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Old Sep 4, 2014, 6:26 PM   #1
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Location: Australia, New South Wales central coast
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Default Rescue job on a panorama

G'day all

We've just completed a photo workshop at a small town in central Queensland and one of our students invited us up to their cattle station about 75km away from town. A small cattle station by Aussie standards, about 8km wide x 25km long with about 2000 head of cattle, and in beautiful country, great hills with near-vertical escarpments and lots of rolling countryside.

Late one afternoon we all piled into their Land-Rover and rattled & wobbled around while being driven about 5km up to the back boundary fence-line, where from that vantage point we could 'survey' the valley and the backdrop of the escarpment. Towards actual sundown with the colour starting to become 'golden', the panos started to be shot.

Our host, Christine was standing on the rear flat bed of the Land-Rover; her canon 5D-iii on a reasonably sturdy tripod, exposure locked in, the dummy run having been done to ensure overlap was okay etc etc and away she went shooting 18 images while covering the 150-deg sweep across the horizon.

Looking at the images on the computer later on, I discovered that 3 images, #15-16-17 had a different colour than the others. Checking the camera, its WB was on AWB not Daylight as I had expected. Bugga

Fixing the colour issue
Using PS Elements in 'Quick 'n Easy' mode, one menu offers Colour Temperature adjustment ~ something missing from the Expert menu options. I progressively went thru images 15-16-17 and added warmth at 1% variations to each image until I had 15 modified images. I then overlaid image 15 onto image 14 and eyeballed the colours – replacing the modified image 15 until I got an exact colour match. I repeated this for all 3 images.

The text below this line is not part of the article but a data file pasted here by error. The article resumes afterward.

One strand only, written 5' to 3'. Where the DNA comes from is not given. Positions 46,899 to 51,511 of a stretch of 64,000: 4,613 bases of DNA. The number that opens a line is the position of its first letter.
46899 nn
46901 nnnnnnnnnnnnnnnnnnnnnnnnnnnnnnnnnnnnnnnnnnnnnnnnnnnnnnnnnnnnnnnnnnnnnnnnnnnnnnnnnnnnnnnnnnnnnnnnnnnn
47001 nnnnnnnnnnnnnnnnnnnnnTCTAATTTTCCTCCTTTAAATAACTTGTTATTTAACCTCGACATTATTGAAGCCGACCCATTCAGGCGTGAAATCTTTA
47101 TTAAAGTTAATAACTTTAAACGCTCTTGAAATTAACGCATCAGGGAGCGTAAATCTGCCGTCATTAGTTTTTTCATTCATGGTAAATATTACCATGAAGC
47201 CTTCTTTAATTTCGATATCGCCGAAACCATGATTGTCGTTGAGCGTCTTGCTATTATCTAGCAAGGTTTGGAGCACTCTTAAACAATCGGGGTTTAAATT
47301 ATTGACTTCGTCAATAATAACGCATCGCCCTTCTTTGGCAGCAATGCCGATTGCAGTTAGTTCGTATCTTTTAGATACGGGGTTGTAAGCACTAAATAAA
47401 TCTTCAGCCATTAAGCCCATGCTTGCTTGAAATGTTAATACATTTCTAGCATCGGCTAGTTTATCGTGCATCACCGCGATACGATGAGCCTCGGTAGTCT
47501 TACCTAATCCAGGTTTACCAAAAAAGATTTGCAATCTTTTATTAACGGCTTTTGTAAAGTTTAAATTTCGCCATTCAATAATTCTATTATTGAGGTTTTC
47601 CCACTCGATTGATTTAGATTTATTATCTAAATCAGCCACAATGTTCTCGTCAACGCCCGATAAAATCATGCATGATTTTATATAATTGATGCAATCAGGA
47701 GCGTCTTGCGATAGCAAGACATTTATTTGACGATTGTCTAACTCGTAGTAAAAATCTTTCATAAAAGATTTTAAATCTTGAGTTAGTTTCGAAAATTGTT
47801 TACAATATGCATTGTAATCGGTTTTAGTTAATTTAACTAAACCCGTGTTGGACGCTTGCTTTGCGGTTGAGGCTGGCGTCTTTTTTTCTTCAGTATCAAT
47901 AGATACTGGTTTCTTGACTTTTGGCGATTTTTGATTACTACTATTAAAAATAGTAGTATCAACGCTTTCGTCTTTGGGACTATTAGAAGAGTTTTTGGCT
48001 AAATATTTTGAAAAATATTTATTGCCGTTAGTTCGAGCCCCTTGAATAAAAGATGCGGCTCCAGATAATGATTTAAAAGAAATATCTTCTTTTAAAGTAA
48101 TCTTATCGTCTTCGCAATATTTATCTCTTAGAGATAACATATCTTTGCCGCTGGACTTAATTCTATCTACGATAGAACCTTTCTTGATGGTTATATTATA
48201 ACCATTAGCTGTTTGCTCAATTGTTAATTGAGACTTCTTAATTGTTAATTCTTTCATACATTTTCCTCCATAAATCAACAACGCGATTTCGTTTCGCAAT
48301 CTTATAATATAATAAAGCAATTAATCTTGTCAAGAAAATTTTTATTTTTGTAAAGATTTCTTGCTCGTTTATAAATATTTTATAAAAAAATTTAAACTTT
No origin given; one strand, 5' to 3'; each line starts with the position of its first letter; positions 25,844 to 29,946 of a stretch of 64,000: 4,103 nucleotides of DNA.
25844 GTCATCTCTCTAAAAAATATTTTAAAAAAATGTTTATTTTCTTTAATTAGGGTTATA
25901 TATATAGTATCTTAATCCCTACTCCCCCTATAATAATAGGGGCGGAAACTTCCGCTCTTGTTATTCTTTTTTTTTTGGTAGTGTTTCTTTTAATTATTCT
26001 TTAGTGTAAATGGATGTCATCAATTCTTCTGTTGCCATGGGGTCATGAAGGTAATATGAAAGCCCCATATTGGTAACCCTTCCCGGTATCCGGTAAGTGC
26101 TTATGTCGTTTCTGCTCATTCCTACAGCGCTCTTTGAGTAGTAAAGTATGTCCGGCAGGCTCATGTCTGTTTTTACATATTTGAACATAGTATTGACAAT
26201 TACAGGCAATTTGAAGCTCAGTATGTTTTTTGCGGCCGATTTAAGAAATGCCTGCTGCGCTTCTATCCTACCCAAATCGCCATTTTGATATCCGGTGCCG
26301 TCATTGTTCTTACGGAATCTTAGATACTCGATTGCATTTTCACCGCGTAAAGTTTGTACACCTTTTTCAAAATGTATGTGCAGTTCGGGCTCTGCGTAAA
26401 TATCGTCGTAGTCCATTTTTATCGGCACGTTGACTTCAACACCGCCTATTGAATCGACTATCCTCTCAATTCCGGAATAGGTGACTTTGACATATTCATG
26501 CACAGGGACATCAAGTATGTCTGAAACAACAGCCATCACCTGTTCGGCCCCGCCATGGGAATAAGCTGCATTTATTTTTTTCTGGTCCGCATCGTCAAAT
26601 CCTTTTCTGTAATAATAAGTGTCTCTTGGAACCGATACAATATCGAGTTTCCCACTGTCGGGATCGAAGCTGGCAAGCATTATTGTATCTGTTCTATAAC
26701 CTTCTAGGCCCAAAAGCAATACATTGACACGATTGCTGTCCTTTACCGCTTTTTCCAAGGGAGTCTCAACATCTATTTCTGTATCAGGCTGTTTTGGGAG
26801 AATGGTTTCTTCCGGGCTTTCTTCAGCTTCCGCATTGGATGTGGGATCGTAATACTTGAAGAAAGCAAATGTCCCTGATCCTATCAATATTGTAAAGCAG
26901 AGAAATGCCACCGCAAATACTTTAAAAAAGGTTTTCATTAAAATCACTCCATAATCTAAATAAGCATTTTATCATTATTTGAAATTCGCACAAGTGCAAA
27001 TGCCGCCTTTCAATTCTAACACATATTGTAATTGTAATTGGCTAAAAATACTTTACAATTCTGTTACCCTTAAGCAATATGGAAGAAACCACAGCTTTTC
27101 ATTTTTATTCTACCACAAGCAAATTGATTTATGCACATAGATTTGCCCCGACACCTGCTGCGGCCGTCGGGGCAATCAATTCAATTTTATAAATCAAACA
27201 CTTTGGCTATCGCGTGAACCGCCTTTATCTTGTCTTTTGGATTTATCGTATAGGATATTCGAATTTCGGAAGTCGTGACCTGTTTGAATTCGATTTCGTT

It meant that image 15 had a 3% colour movement, image 16 had a 5% and image 17 had a 4% change and they all blended at both ends with image 14 and image 18. About 1-hour's work all in all.


Merging into the pano
I use Pixtra software for my panos, and merging is usually quick and accurate. However, this time it kept crashing. I finally came to the conclusion that it was the laptop crashing, not Pixtra. Having 18 images of 22Mpx / 8Mb each was just too much for poor old Windows to handle. We decided that we needed to reduce the size of the images so that they could be processed.

I chose 4000px** [rather than the ex-camera size of 5760px] on the long side. After getting some advice here from an earlier post querying the resizing issue, the reduction process was done progressively. Using PS Elements again, I used the File > Process Multiple Files option, and did the resizes from 100% > 95% > 90% > 85% > 80% > 75% > 4000px. [the JPG artifacts show up as 'splotches' and 'pixel squares']



Now I had 18 images of 4000px each, and into Pixtra they went – and came out the other end beautifully. An image of 20,000px long x 4,000px high ~ 215Mb as a TIF image.
** I chose 4000px knowing that when printed at 250DPI that I would be able to have a [very detailed] print of 16-inches wide.


[pano shown here in much reduced size]


Final processing for printing
Back into PS Elements for cropping and any final adjustments. Christine, the owner of the cattle property had mentioned that she wanted a canvas print of this image to become the major visual centrepiece on the lounge room wall. In its current format the image had cropped to a long & skinny 80” x 16” image at 250DPI. I looked at this wall and could easily see a canvas of 120-inch wide x 24-inch high pano fitting in nicely ~ except that I felt it would be too long and narrow. “Let's make it a triptych” we decided.

Back into PS Elements and the pano was then cropped from 80” x 16” into 3 images of 28” x 16”, thus giving a slight overlap at the edges of the centre image. Then a resize of each image brought the photoshop canvas out to 32” x 20” - ready to be printed now onto a 'real' canvas of the same size.

,






Now we're just sitting back and awaiting the results …

Hope this has been useful to some
Phil
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